I urge you to oppose judicial nominee Matthew Spencer Petersen. He’s worked on less than five depositions, and struggled to answer basic legal questions.

I urge you to oppose Kathleen Hartnett White for the White House’s Council on Environmental Quality (CEQ). I agree with Senator Markey that she “denies science, economics and reality.” She is another anti-qualified nominee with no academic background in the field.

I urge you to oppose the FUTURE Act (S.1535), which triples the tax credit to enhanced oil recovery operations that use CO2 pollution to coax more oil out of declining fields, extending the life of oil fields, and profits of oil companies, on the taxpayer dime. Don’t add another taxpayer handout to the more than $20 billion that the fossil fuel industry already receives every year. This tax credit would lead to more climate emissions, increase threats to drinking water, and unfairly burden American families living in the shadow of the oil industry.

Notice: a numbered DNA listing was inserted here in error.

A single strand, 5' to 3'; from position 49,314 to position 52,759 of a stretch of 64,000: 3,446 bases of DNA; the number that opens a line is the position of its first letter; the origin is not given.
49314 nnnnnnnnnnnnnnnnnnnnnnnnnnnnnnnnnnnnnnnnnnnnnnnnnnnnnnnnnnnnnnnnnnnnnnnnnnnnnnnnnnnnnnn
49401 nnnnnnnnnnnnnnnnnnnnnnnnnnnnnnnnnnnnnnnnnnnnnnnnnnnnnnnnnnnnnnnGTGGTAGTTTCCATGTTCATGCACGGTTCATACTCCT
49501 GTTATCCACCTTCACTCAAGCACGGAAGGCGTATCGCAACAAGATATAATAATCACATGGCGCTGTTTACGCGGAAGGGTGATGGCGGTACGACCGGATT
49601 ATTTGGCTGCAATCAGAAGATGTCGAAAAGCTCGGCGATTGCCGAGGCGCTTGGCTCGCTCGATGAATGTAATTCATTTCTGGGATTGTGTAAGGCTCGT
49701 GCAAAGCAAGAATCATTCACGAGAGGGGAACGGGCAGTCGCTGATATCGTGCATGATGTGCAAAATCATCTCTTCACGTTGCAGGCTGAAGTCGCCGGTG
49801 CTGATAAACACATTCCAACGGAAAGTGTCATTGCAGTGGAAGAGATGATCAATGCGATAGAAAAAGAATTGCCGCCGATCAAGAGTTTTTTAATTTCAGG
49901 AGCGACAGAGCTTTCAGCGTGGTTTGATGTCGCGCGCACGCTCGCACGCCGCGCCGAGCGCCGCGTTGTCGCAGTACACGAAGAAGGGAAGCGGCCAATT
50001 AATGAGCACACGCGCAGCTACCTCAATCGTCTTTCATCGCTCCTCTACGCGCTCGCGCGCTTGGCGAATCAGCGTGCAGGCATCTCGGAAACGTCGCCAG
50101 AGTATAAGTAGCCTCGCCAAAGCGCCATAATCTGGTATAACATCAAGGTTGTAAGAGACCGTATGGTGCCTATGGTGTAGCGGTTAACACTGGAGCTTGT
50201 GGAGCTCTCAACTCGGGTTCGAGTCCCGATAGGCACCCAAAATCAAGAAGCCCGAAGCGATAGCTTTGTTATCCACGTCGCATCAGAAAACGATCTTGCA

I urge you to support the bipartisan bill sponsored by Banking Committee Chairman Mike Crapo, which would exempt small and mid-size banks from the most stringent parts of Dodd-Frank and scale back federal oversight of the financial system on whole, but defend Dodd-Frank’s new requirements for major banks and financial firms which are necessary to prevent another economic catastrophe. This bill will avoid a filibuster, unlike the Choice Act which eviscerates the Consumer Financial Protection Bureau.